Wednesday, April 04, 2001

Contrary to Popular Belief...

Many entrepreneurs (myself included) have a contrarian streak. We don't like to go with the crowd, figuring that their lemming-like behavior will get them killed, sooner or later.

For example, I've believed since 1998 that Internet stocks were ridiculously overvalued, and refused to invest in them. Actually, I decided that the only sane thing to do was to become a seller of stock, so I started a company, but that's another story for another time.

This refusal to participate in the NASDAQ bubble earned me a lot of strange looks, especially from my business school classmates. "You mean you aren't investing in Internet stocks," they'd say, in a tone generally reserved for child pornographers and Yale alumni.

I have to admit that my faith wavered at points, especially after I found out that several classmates had maxed out their student loans, put it all into Internet stocks, and racked up 6-figure gains. Nevertheless, I stuck to my guns. Now, with the Nasdaq approaching 1600, I feel vindicated.

Nevertheless, my anecdote underlines the perils facing the dedicated contrarian. The world *is* subject to manias and irrational exhuberance, and it can be a trying task to be the lone voice of reason. In addition, a contrarian can be just plain wrong. You can argue that horses will replace the automobile, and that would be a contrary position, but you'd be waiting until doomsday (or a post-nuclear civilization).

Don't be contrary just to be contrary--you have to carefully research and prove your position before you spit defiance at the gods of consensus.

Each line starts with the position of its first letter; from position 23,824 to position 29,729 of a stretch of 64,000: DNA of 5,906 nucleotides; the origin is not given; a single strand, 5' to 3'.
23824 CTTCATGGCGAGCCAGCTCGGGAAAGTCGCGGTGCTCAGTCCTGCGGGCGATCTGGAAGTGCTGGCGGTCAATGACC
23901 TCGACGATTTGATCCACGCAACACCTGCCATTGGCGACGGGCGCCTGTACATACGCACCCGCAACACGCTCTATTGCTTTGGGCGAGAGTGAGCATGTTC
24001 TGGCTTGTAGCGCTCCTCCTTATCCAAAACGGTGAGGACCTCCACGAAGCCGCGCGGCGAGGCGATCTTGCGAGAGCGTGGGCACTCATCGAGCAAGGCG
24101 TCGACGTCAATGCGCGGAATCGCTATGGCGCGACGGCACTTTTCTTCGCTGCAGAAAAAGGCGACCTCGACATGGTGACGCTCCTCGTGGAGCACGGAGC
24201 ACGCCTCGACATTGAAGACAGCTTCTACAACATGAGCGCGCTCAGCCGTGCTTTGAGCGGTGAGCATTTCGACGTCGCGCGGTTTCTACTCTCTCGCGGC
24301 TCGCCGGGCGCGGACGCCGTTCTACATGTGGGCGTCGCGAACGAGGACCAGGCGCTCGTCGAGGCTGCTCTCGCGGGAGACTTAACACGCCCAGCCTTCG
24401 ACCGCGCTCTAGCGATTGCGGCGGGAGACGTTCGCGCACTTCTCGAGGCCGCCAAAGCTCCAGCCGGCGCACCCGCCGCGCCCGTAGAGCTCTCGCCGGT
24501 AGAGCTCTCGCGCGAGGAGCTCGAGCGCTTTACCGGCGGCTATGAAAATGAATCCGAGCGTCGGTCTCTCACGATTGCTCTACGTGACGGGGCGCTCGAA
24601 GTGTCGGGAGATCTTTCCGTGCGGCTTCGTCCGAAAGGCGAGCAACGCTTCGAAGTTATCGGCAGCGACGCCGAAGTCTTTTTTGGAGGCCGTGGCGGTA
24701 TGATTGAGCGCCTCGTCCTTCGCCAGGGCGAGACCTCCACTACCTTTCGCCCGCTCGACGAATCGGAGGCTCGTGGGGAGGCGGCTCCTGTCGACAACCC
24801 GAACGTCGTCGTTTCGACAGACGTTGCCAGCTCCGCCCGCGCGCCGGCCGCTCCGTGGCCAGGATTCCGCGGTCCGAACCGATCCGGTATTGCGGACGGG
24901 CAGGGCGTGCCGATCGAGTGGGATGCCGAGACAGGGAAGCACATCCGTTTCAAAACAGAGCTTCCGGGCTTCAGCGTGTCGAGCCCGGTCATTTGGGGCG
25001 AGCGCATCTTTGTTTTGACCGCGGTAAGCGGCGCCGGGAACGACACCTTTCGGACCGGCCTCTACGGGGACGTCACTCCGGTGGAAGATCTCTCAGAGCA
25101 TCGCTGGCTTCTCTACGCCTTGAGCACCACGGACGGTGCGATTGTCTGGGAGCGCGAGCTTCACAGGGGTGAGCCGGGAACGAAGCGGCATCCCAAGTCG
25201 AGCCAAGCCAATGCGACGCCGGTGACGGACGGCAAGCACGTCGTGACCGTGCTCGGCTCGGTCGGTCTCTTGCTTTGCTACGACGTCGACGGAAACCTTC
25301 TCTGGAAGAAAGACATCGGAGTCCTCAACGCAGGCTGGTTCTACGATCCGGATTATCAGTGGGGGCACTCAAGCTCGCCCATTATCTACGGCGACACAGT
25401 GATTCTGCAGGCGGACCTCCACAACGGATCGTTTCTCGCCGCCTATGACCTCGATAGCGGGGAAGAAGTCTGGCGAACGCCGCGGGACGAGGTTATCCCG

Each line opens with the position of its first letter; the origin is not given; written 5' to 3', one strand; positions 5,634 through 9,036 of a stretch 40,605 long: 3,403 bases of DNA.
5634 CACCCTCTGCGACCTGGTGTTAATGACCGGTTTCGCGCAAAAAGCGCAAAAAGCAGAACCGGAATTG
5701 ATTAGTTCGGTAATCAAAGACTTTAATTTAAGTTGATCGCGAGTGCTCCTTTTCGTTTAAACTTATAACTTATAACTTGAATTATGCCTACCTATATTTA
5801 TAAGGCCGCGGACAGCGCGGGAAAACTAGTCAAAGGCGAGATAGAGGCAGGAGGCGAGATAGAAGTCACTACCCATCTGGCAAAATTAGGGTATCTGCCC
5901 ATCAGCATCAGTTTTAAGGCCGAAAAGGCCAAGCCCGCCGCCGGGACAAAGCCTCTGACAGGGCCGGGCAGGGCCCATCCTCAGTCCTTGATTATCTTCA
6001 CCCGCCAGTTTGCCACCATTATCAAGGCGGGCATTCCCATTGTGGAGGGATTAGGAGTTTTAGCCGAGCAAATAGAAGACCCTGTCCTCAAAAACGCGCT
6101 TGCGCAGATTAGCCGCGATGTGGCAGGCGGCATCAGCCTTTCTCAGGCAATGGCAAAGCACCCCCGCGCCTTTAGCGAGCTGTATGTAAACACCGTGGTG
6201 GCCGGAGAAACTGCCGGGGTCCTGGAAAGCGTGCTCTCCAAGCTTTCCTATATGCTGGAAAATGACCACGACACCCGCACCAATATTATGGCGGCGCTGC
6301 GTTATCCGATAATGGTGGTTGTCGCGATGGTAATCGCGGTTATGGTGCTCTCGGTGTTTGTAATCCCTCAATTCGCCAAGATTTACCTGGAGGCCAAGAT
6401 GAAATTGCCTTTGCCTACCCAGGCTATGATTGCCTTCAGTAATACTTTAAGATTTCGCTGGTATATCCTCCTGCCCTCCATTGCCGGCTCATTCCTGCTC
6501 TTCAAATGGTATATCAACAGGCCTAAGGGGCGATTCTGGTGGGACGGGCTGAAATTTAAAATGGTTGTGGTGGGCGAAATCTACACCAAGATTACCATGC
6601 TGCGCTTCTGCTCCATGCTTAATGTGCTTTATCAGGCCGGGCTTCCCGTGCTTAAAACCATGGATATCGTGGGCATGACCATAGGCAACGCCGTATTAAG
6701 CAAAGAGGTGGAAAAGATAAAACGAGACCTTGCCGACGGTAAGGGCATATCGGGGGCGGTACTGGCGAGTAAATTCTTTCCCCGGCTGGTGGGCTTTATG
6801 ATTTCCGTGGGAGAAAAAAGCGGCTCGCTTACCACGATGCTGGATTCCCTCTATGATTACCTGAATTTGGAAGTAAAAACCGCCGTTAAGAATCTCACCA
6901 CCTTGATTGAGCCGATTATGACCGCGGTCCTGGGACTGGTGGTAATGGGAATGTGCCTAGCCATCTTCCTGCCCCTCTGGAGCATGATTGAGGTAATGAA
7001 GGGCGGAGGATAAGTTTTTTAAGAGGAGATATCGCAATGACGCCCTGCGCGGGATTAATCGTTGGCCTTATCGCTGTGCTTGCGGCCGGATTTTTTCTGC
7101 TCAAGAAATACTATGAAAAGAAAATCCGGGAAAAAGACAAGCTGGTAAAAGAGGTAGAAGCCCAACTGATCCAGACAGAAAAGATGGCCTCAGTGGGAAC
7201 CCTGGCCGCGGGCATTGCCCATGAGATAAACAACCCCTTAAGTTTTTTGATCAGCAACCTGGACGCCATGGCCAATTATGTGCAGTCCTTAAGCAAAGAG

One friend of mine believes that now is a good time to become a venture capitalist. Right now, the masses believe that the VCs fleeced them out of their hard-earned cash. Opinionis still split on whether this occurred because the VCs were feeble-minded simpletons or high-pressure con artists, but neither option is what I would consider flattering.

Yet his contrarian stance is well-supported. Entrepreneurship isn't going away, and valuations are a lot more reasonable (for the VCs at least!) now that the bubble has burst. Furthermore, a look at the history of the VC industry reveals that many of the greatest venture investments of all time (Cisco comes to mind) were made during difficult economic times.

As a entrepreneur, you'll often find yourself in the contrary position. Just make sure that your beliefs are well-supported, and stick to your guns, and you'll find success.

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